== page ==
Using recent data collected from a variety of sources, this report shows how Chase is harmingfamilies and communities in New York by refusing to modify the mortgages of strugglinghomeowners at an alarming rate. The report examines and analyzes Chase’s performance in thisarea using the following data:-- results compiled for Chase-serviced loans where modifications have been requested byborrowers (through a group of New York City loan counseling organizations).-- results as reported by the federal Home Affordable Modification Program (HAMP).Affordable, permanent, transparent and timely mortgage modifications are important forfamilies, the community and the economy. In a speech in January, FDIC chair Sheila Bair urgedbanks to quickly provide mortgage modifications as a means to aid the economy.“Bair also said lenders need to pursue more loan modifications instead of foreclosures,arguing it will help the economy as well as the borrower”.
“The fact is, every time servicers have delayed needed changes to minimize their short-term costs, they have seen a deepening of the crisis that has cost them–and the rest of us–even more,” she said. “It is time for government and industry to reach an agreement thatwill finally bring closure to the crisis.”
Principal reduction must be a keystone of the modification process. Currently less than 5% of mortgage modifications include principal reduction, despite the many experts who believe this isnecessary.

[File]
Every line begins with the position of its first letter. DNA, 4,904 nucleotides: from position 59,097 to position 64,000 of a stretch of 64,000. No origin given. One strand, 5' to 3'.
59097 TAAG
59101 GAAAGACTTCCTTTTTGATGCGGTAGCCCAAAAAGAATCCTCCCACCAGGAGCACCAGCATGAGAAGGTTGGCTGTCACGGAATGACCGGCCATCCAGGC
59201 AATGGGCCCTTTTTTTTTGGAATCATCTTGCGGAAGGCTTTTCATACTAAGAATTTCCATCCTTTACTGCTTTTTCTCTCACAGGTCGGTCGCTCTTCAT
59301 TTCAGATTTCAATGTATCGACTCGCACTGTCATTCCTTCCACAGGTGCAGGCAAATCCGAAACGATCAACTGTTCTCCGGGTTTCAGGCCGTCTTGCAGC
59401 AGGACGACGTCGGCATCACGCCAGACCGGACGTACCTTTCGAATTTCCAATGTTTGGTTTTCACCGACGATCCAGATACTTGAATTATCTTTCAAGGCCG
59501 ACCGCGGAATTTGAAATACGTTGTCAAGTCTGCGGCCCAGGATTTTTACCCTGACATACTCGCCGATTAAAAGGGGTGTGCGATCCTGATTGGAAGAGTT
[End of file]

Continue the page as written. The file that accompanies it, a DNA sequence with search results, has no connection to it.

A recent industry analysis concludes that principal reduction is “the least costly and onlypermanent solution for defaulted loans”.
Principal reduction reduces the likelihood of re-default, as shown by a 2009 study of loanmodifications.
The State Foreclosure Prevention Working Group, made up of state Attorneys Generaland state banking regulators, said in an August 2010 report that: “The State WorkingGroup believes that servicers should strategically increase their use of principal reductionmodification to maximize prospects for success. … in fact, the vast majority of loanmodifications actually increase the loan amount by adding servicing charges and latepayments to the loan balance.”
Laurie Goodman, Roger Ashworth, Brian Landy, Lidan Yand,
The Housing Crisis – Seizing the Problem,Proposing Solution,
pp. 13-14 (October 1, 2010).
Roberto G Quercia & Lei Ding,
Loan Modifications and Redefault Risk: An Examination of Short-Term Impacts,
Cityscape: A Journal of Policy Development and Research (HUD), Vol. 11, Number 3, 171, 1712-73 (2009).
“Redefault Rates Improve for Recent Loan Modifications,” State Foreclosure Prevention Working GroupMemorandum on Loan Modification Performance (August, 2010),